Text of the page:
Taylor and a few soldiers meet up with that Secret Service agent from earlier, who seems to be totally in the loop. He's located General Brucker in Ethan's office, with Rob, who appears to be his accomplice. Taylor's stunned, but she says, "Okay, do it."
After a minute of wandering up and down West Backlot, Bishop has found the van in the alley whose logo matches the one on the key ring he found. He unlocks and carefully opens the back door at 6:24:02. We don't see what he sees, at first, but at least nothing seems to be exploding. At the same time, Taylor is with the agents, who burst into Ethan's office with guns leveled, yelling at Rob and Brucker not to move. Once they're secured, the lead agent calls Taylor in so she can see Ethan insensible on the couch, but still alive. "Get him out of here!" she yells, meaning Brucker, and the general is led out. Didn't Kiefer tell her to confront him? Rob isn't so lucky. "Where is President Hassan?" she demands, facing off against him. Rob doesn't say anything. "Damn you, Rob, where is he?" she repeats. You know when your boss damns you, you are so not getting a bonus at the next review period. Rob claims not to know, and she smacks him across the face, yelling, "Don't lie to me! Tell me where he is!" Yikes, I've had some awkward moments with bosses in the past, but I've never been smacked by one. Of course, I've never been complicit in handing over any of my bosses' friends to terrorists. I think we're all learning something tonight. Still, Rob refuses. "And if it makes any difference, this was not an easy decision," he adds, not helping himself at all. Taylor angrily says it wasn't his decision to make. "With all due respect, you were not elected to sentence tens of thousands of Americans to death!" he says. Taylor doesn't see it that way: She's pissed about the peace agreement going down the shitter, but he insists he protected New York, "and given you plausible deniability in an impossible situation." "I don't want deniability, I want Hassan!" she says. She repeats her question, but when he still doesn't talk, she says, "The charge is treason. It carries the death penalty, and so help me God, I'll throw the switch myself." Rob stays mum, but when she says it's not too late, she's immediately proven wrong by the cell phone ringing in his pocket. It's Bishop, texting him instead of Brucker for some reason. "It is too late," Rob says. "They have Hassan. We have the bomb." Sure enough, the text on the screen says "Swap complete. Bomb in hand. 93rd & Amsterdam." It also says 6:26 AM. I do appreciate when clocks on the screen match the purported time. That can't always be easy. Taylor isn't too high-and-mighty to relay the bomb's location to her lead agent, who starts making calls. Then she turns back to Rob and damns him again, this time in a whisper. "Really, Madam President?" Rob protests. "New York City is safe." And I don't think HR looks kindly on bosses damning people. "Take him away," Taylor orders. They do, and she looks back at Ethan, still unconscious on the couch. Back in the city, Bishop is still standing by the bomb in the van, still at seven seconds. It's 6:26:42. Maybe you want to close that van door, Sunshine.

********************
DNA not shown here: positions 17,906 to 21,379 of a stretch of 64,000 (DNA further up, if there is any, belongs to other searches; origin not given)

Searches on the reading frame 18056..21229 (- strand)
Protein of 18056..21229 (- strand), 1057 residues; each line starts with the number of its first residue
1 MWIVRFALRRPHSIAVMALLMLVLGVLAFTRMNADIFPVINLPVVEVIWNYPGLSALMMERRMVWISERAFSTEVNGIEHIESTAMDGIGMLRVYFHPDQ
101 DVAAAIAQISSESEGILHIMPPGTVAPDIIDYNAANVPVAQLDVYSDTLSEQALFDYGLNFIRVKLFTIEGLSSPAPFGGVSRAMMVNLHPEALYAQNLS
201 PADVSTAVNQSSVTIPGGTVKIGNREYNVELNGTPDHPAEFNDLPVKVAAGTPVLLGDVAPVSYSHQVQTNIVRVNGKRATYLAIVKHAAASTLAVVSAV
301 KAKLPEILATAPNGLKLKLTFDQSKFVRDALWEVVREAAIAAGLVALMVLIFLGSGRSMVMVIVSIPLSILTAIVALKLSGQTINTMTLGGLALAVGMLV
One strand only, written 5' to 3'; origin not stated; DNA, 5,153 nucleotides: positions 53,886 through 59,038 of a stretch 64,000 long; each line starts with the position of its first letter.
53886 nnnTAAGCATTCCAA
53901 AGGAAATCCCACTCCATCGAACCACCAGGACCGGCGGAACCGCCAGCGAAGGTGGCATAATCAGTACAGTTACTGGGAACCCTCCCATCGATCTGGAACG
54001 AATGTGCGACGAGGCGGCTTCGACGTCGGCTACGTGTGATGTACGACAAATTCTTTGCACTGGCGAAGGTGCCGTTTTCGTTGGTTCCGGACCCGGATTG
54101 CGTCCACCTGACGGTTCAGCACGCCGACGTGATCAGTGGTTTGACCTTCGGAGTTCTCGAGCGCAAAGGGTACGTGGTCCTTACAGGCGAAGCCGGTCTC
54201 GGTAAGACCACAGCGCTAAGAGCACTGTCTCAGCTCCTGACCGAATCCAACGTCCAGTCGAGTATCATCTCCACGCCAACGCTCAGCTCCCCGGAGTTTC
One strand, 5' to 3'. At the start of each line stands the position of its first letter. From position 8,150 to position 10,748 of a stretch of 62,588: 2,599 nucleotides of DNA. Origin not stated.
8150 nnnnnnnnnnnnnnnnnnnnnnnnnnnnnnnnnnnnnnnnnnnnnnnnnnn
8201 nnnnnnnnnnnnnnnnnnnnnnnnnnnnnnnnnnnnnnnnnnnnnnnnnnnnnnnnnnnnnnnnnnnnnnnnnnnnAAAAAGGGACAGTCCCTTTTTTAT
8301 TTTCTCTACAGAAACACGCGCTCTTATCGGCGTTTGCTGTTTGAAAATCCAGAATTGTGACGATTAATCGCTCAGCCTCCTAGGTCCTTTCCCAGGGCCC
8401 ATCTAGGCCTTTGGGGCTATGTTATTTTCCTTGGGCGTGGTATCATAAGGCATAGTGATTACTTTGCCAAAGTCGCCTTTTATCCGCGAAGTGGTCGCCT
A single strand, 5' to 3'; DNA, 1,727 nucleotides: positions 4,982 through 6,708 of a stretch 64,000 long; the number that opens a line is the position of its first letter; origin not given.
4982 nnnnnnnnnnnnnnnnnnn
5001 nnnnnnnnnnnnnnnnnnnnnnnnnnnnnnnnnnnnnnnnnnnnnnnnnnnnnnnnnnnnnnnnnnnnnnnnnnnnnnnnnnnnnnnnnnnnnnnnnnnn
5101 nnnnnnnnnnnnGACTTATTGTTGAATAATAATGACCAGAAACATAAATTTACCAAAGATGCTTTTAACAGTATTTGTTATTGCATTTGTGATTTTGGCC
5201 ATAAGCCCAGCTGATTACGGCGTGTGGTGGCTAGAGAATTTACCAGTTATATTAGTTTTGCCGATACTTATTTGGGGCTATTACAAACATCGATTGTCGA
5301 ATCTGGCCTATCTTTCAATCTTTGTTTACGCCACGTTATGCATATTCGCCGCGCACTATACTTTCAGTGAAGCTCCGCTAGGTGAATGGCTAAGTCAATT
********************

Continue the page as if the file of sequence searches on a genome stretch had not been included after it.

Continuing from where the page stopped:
This is a tough one, dude. I want to be all righteously indignant about Rob and Brucker's betrayal, but I just can't seem to pull it off, and you know how idealistic I can get when it comes to this show. Taylor's argument that Rob derailed the peace process is pretty specious, because the bomb going off would have put an even more decisive end to it. And while I respect the principle, I can't totally get behind the idea of letting the dirty bomb go off. Maybe I'm biased by my feelings for New York and my friends there, and maybe that's why it's a good thing I'm not the one who has to make these decisions. But I think we can all agree that Taylor made one big mistake, and that was sidelining Kiefer to Hassan's protection detail. Up on the surface, he would have found the bomb with twelve seconds to spare.